The reason for this is that somehow some of Ryan's own T-cell survived the conditioning treatment and are essentially attacking the bone marrow that originated from the new stem cells, and are destroying it. The centre here in Tübingen have been doing haplo-identical bone marrow transplants for over 15 years and we had been told that for other cancers the host rejects the donor stem cells in 10% of cases. However they have been doing haplo-transplantation for neuroblastoma for over 2 years and have not have a rejection for the 30+ children that have so far had the treatment. Why oh why does Ryan have to be the exception the rule again!?!
The doctors and consultants here need time to get together and discuss the best plan for Ryan.Yesterday they gave him GCSF to try and force the new stem cells to reproduce. The T-cells that were infused last week will not be effective until next week at the earliest, the hope was that they would be stronger than Ryan's T-cells and be able to destroy them before they destroy the new bone marrow. However now there is only a very small chance that the new bone marrow will survive long enough for my T-cells to establish themselves enough to destroy Ryan's, it is only a tiny glimmer of hope.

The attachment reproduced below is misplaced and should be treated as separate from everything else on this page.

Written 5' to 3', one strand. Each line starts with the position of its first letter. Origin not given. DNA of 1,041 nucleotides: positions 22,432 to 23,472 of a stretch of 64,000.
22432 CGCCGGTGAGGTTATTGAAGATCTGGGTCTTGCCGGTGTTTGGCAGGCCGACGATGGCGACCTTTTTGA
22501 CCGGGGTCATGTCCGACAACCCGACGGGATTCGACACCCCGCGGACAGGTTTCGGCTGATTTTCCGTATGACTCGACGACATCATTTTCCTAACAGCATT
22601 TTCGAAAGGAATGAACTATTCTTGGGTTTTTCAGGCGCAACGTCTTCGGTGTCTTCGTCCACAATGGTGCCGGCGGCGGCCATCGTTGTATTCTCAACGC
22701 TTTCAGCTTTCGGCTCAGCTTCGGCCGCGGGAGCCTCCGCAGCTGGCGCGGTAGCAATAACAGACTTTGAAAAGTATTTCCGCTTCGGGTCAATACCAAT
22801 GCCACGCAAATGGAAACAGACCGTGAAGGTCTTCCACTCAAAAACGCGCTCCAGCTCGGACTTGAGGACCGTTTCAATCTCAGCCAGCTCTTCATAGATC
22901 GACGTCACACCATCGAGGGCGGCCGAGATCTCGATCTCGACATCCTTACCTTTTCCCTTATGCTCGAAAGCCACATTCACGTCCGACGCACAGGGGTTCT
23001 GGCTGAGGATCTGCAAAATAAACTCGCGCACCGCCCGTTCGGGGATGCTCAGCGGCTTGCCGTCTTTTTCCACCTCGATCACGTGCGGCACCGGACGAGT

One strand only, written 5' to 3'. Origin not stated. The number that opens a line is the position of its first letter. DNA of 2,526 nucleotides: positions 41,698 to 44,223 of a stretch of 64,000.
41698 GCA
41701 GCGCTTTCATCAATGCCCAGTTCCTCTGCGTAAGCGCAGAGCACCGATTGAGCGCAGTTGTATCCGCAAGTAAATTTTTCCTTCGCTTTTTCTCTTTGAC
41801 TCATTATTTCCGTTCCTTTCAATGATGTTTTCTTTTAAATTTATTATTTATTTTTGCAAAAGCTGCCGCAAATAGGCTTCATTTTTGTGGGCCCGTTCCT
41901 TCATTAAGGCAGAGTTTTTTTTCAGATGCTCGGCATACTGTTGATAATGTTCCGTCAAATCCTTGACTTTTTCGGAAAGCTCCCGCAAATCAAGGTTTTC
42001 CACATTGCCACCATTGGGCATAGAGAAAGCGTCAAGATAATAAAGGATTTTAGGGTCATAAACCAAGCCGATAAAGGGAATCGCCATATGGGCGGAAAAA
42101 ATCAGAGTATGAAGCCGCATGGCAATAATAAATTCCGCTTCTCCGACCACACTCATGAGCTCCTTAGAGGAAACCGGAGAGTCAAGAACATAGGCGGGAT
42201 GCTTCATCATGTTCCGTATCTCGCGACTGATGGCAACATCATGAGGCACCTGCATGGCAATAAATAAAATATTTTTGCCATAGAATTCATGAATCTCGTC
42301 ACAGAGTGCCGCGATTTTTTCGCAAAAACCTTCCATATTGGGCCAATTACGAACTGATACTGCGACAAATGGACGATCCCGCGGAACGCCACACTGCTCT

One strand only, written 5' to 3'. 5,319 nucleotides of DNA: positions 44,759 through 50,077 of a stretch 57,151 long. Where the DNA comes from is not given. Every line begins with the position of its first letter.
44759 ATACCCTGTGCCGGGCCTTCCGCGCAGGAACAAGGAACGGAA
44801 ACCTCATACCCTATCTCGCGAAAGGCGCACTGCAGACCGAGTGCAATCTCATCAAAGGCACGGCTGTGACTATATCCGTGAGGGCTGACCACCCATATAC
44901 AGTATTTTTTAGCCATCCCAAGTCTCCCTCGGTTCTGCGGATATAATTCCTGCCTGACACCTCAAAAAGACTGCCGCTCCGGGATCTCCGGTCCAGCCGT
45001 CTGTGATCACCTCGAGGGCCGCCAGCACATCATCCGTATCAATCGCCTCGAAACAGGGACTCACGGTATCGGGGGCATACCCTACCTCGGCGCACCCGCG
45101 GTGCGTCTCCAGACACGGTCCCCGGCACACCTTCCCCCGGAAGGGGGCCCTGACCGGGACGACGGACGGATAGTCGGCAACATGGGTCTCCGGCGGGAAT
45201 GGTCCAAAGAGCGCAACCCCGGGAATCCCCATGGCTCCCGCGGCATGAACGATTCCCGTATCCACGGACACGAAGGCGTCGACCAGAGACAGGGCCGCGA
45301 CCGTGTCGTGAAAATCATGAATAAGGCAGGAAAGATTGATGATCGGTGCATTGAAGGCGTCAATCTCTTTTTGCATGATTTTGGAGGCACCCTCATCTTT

However there are options, and the doctors say there are good options. One option would be that Ryan be given back his own cells however although Ryan has a back up of his own cells but they were collected when he had 20% contamination with neuroblastoma cells and so we never want to use these. He also has a small number of his own stem cells that were collected when his marrow was clear. These are not enough for a successful transplant but may give him some bone marrow function. This option would only be used should the powers that be decide that they want Ryan to go through the conditioning again and then for Gareth to be the donor. The other option would be that Ryan is re-transplanted with my stem cells. He would need immunological conditioning to destroy his surviving T-cells and should not need chemotherapy. But at the moment this is all just hypothetical as the decision will not be ours. But we will ensure that we understand fully the reasons behind any plan that is made. We may get a plan tomorrow but it may be early next week.We are obviously devastated, and very shocked by this news. I swing from feeling really upset to really pissed off. The thought of putting Ryan through more treatment when he already had more than 99% people would have in a lifetime breaks my heart, it really does. But we have to choice as he without a functioning bone marrow he cannot survive.Ryan is totally oblivious to all this stress, he is happy and active, eating, drinking and sleeping well and he looks great. He is the heaviest he has ever been and is really enjoying his food, although still only really wanting my home made spag bol most nights! The likely hood is that he will very soon have to be admitted back into the bone marrow transplant ward and so we have tried to explain to Ryan that his body is fighting mummy's new stem cells and that the bad news is that his body is winning. We have told him the doctors will have a plan but that he will need to go back into isolation. His first concern was would he need to have a wash every day? and his next was that he had better not have a small room like he did the first time!Anyway onwards and upwards! What other choice is there, sitting in a corner and crying isnt going to help Ryan one bit and wont do me any good either so after we heard this devastating news yesterday I went food shopping, just like I had planned to do before I found out. It did take a little longer than usual as I kept forgetting what I was looking for but hey.I promised to try and upload the video of him screaming all the way down the roller coaster and here it is for your enjoyment but best not have a cup of tea in your hand as you might spill it laughing!